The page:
I have found two common, linked problems under scrutiny in three short stories by non-American authors. The three stories are And of Clay We Are Created (Isabel Allende), The Laugher (Heinrich Böll), and The Street-Sweeping Show (Feng Jicai), and the problems these stories share are those of mediation and the power of images. These stories deal at least in part with how images are used or consumed and what these images impart and how. Because these stories deal with modern structures of society and the problems seem inextricable from these structures, and because each narrative works to subvert these problems by at least shedding light on them, I will call the narratives postmodern stories.All of the characters in each of these postmodern stories exhibit the need to preserve images. Ultimately, and to simplify, this need is destructive or dehumanizing, either for these characters or implicitly for the society the characters inhabit. In Allende's story the image is used for extracting personal meaning from a catastrophe, but paradoxically this need to understand is harmful to the self and is an indictment of the way we try to understand the world in an information society. In Böll's story the image is preserved ad infinitum and its mediator is reduced to an object of consumer society. And in Jicai the image is promulgated for public consumption though no one believes in it any longer (or maybe never did).
[...] And out of the desire to know she creates her own narrative and meaning, one in which catharsis can be realized, but for Rolf. Thus the narrator also creates resolution for herself out of the desire to know, even though the means of resolution is entirely unrealistic. Now on what is lost. The narrative focus on Rolf that elides Azucena is important because readers would expect Azucena to be the subject of the story, since she is indeed the story of the mudslide—she is a “symbol of the tragedy” for the narrator and the public (Rubenstein and Larson 47). [...]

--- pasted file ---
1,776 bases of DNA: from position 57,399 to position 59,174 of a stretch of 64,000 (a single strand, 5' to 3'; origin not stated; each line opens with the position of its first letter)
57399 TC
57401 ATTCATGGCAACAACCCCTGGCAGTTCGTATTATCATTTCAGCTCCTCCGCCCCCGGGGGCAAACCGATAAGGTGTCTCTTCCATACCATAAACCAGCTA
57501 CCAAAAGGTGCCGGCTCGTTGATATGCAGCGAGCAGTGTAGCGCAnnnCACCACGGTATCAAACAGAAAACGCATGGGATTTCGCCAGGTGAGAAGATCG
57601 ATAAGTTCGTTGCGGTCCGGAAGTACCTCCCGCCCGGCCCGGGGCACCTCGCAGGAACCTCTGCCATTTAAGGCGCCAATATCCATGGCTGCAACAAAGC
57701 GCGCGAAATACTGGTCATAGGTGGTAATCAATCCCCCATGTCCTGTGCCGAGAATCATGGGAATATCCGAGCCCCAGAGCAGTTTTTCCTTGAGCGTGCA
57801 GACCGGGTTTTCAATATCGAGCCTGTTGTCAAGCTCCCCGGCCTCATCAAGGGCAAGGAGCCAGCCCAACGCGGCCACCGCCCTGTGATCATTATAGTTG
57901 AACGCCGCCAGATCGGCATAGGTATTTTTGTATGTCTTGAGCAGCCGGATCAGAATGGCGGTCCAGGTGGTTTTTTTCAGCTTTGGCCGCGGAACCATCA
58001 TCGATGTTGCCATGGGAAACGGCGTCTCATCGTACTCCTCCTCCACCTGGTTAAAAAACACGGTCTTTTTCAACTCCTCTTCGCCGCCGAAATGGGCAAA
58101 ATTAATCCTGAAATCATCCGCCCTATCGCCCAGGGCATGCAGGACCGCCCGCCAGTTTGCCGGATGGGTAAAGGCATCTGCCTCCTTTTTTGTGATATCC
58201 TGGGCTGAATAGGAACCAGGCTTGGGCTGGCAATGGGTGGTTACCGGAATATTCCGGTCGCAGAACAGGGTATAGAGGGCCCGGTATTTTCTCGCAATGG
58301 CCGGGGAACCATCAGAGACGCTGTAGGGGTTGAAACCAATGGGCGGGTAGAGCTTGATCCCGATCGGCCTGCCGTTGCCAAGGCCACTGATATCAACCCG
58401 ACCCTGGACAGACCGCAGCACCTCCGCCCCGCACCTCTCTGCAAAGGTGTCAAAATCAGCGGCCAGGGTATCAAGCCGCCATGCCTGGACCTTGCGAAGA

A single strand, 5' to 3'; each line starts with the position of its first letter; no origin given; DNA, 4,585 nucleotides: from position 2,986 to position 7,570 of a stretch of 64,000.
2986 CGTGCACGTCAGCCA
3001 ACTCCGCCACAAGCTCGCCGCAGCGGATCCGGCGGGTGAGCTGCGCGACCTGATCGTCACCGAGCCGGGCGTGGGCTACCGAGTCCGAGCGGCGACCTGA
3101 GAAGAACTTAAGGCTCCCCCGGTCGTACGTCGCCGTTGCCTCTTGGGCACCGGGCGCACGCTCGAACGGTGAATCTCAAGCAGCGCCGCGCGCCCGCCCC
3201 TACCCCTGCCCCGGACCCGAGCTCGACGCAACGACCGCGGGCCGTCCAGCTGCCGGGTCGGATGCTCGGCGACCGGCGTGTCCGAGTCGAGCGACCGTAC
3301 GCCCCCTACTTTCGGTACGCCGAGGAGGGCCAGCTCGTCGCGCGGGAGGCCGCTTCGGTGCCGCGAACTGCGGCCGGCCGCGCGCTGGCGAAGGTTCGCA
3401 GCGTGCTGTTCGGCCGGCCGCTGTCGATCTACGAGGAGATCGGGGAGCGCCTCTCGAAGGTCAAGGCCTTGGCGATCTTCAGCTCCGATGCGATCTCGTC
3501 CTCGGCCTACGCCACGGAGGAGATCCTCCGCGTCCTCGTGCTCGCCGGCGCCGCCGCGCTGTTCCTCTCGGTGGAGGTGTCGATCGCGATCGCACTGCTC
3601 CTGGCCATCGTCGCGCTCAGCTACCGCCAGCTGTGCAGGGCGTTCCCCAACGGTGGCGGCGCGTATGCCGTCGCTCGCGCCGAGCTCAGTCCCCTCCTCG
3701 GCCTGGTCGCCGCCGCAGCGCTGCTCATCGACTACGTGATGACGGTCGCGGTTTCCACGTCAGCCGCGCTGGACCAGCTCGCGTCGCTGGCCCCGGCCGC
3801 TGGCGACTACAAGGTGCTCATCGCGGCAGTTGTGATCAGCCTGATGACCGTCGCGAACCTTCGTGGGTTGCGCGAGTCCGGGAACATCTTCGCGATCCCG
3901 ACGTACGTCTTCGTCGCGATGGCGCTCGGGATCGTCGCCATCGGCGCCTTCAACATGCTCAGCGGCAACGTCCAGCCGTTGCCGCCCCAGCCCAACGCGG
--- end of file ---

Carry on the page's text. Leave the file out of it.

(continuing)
[...] For instance, when the regular people witness the “majestic” procession of the mayor and city dignitaries, “they realized that they were in the presence of no ordinary mortals” (Rubenstein and Larson 247). But the language in the quotation is ironic—ironic not in the sense that the people should not feel that way but that they do not feel that way at all. There is no majestic procession, only the umbrella understanding that the procession is supposed to be majestic. Likewise the mayor is not venerated; he is bald fat one in blue” (Rubenstein and Larson 248). [...]
[...] The subordination is a result of the narrator's focus on Rolf and the narrator's unreal intimate knowledge of Rolf's inner thoughts. The narrator is a character in the story, but her near absence from it and her knowledge of Rolf's interiority make the narration almost third-person. In a way the character half of the narrator-character is not there; she is merely a voice narrating Rolf and the events surrounding him. The first glimpse of a subordination of the narrator-character begins as the narrator sits “planning the long hours without when Rolf leaves to cover the mudslide. [...]
[...] Secretary Zhao and the mayor list the groups: “‘We've got the heads of every office in the city—the Athletic Committee, the Youth League Committee, the Federation of Trade Unions, the Federation of Literary and Art Circles.'” The mayor then names Women's Federation” and its subgroups: “Working Women's Red Banner Pacesetters,” “Family of Martyrs,” and “Model Workers” (Rubenstein and Larson 247). All of these participants sound like productive social groups, and perhaps at one time they were splinter groups. Or perhaps they were conceived by the city or state. [...]
[...] The image is studied as if catastrophe could be used to tell us some deep truth about ourselves, and the image is also studied, for the narrator, as if catastrophe could tell us some deep truth about the other. The lack of a self-conscious narrator-character and the lack of a serious self conscious Rolf during the mudslide catastrophe leave the reader with a sense of hopelessness, because any consciousness gained is unconvincing, a simulation. It is like listening to a person who watches too much day-time TV. [...]
Online readingwith our online reader
Content validatedby our reading committee